May 2008
Volume 49, Issue 13
Free
ARVO Annual Meeting Abstract  |   May 2008
Rabbit Corneal Epithelial Sheets Engineered With Porous Silk Fibroin Film as a Biological Carrier
Author Affiliations & Notes
  • K. Higa
    Ophthalmology, Tokyo Dental College, Ichikawa-shi, Japan
    Ophthalmology, Keio University School of Medicine, Shinjuku-ku, Japan
  • S. Shimmura
    Ophthalmology, Tokyo Dental College, Ichikawa-shi, Japan
    Ophthalmology, Keio University School of Medicine, Shinjuku-ku, Japan
  • N. Takeshima
    Department of Biotechnology, Tokyo University of Agriculture and Technology, Museum of Fiber Science and Technology, Japan
  • F. Moro
    Department of Biotechnology, Tokyo University of Agriculture and Technology, Museum of Fiber Science and Technology, Japan
  • M. Demura
    Graduate School of Life Science, Hokkaido University, Faculty of Advanced Life Science, Japan
  • T. Asakura
    Department of Biotechnology, Tokyo University of Agriculture and Technology, Museum of Fiber Science and Technology, Japan
  • K. Tsubota
    Ophthalmology, Keio University School of Medicine, Shinjuku-ku, Japan
  • Footnotes
    Commercial Relationships  K. Higa, None; S. Shimmura, None; N. Takeshima, None; F. Moro, None; M. Demura, None; T. Asakura, None; K. Tsubota, None.
  • Footnotes
    Support  None.
Investigative Ophthalmology & Visual Science May 2008, Vol.49, 5743. doi:https://doi.org/
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      K. Higa, S. Shimmura, N. Takeshima, F. Moro, M. Demura, T. Asakura, K. Tsubota; Rabbit Corneal Epithelial Sheets Engineered With Porous Silk Fibroin Film as a Biological Carrier. Invest. Ophthalmol. Vis. Sci. 2008;49(13):5743. doi: https://doi.org/.

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      © ARVO (1962-2015); The Authors (2016-present)

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Abstract

Purpose: : Silk fibroin sutures have been used over the past decade in the clinical field. Silk fibroin can also be processed as a thin transparent film, which may be used as a transparent biological carrier. To examine the application in corneal epithelial reconstruction, we engineered rabbit epithelial sheet with silk fibroin film as a carrier.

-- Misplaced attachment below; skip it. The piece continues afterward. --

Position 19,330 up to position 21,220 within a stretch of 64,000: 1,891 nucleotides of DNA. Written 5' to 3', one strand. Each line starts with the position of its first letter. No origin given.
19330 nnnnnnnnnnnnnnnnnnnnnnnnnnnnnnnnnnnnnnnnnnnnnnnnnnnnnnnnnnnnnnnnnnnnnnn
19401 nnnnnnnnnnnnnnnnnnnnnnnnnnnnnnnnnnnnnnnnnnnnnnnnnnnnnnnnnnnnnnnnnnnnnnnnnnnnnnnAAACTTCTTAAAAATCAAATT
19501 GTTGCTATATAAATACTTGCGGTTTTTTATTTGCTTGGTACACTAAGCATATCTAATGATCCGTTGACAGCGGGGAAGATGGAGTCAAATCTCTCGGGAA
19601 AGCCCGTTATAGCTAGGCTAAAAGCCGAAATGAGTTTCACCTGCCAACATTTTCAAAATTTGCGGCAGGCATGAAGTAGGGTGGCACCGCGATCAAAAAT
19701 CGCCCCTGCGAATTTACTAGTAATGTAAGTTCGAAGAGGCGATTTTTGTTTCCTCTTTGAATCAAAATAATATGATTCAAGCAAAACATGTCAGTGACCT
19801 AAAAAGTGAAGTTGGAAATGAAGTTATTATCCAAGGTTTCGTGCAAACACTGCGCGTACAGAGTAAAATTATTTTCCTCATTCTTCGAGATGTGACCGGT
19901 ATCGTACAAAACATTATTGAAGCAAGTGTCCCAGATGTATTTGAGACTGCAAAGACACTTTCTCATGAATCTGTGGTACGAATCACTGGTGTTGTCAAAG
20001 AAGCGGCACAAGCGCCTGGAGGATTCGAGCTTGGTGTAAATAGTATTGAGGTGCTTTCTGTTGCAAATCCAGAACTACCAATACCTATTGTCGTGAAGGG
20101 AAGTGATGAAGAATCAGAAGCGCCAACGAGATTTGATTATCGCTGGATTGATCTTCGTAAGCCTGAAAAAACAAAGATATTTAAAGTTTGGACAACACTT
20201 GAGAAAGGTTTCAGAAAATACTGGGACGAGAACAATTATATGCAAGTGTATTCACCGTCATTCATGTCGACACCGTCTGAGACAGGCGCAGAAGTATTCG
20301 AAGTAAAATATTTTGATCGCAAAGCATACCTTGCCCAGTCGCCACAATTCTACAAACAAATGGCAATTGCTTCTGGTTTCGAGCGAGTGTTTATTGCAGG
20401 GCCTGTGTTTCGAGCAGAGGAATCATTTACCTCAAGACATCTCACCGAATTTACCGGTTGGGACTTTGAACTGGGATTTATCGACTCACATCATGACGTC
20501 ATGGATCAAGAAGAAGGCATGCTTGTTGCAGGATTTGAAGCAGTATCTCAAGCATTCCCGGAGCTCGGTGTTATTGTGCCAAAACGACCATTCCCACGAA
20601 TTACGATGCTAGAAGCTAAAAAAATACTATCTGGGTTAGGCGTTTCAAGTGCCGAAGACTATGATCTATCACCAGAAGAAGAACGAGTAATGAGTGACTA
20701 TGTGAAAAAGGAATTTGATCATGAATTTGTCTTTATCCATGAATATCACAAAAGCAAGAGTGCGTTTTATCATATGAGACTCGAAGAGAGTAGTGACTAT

Methods: : Porous silk fibroin films with high molecular permeability were prepared by mixing silk fibroin and polyethylene glycol (PEG), and then removal of PEG from the silk-PEG films. Epithelial cells were isolated from rabbit limbal epithelium, and then seeded onto silk fibroin coated wells and co-cultured with mitomycin C-treated 3T3 fibroblasts in SHEM medium. The quality of cultivated rabbit epithelial were examined by immunohistochemistry and RT-PCR for cytokeratin (K)3, K12, collagen IV and Integrin β1, and colony forming assay. Transparency of cultivated sheets were compared with amniotic membrane (AM) carriers as control.

Results: : Molecular permeability of porous silk fibroin film was higher than untreated silk fibroin film. The stratification of epithelial sheets was successfully engineered by using the porous silk fibroin film, which expressed K3 and K12 as differentiation makers. Basement membrane components such as collagen IV and integrin b1 were expressed in the basal layer of stratified epithelial sheets. Colony forming efficiency of dissociated cells from fibroin sheets was similar to primary corneal epithelial cells. Epithelial sheet using porous silk fibroin were transparent compared with AM sheets.

Conclusions: : Porous silk fibroin film may be used as a transparent carrier of cultivated epithelial sheets in corneal epithelial reconstruction.

Keywords: cornea: epithelium • regeneration 
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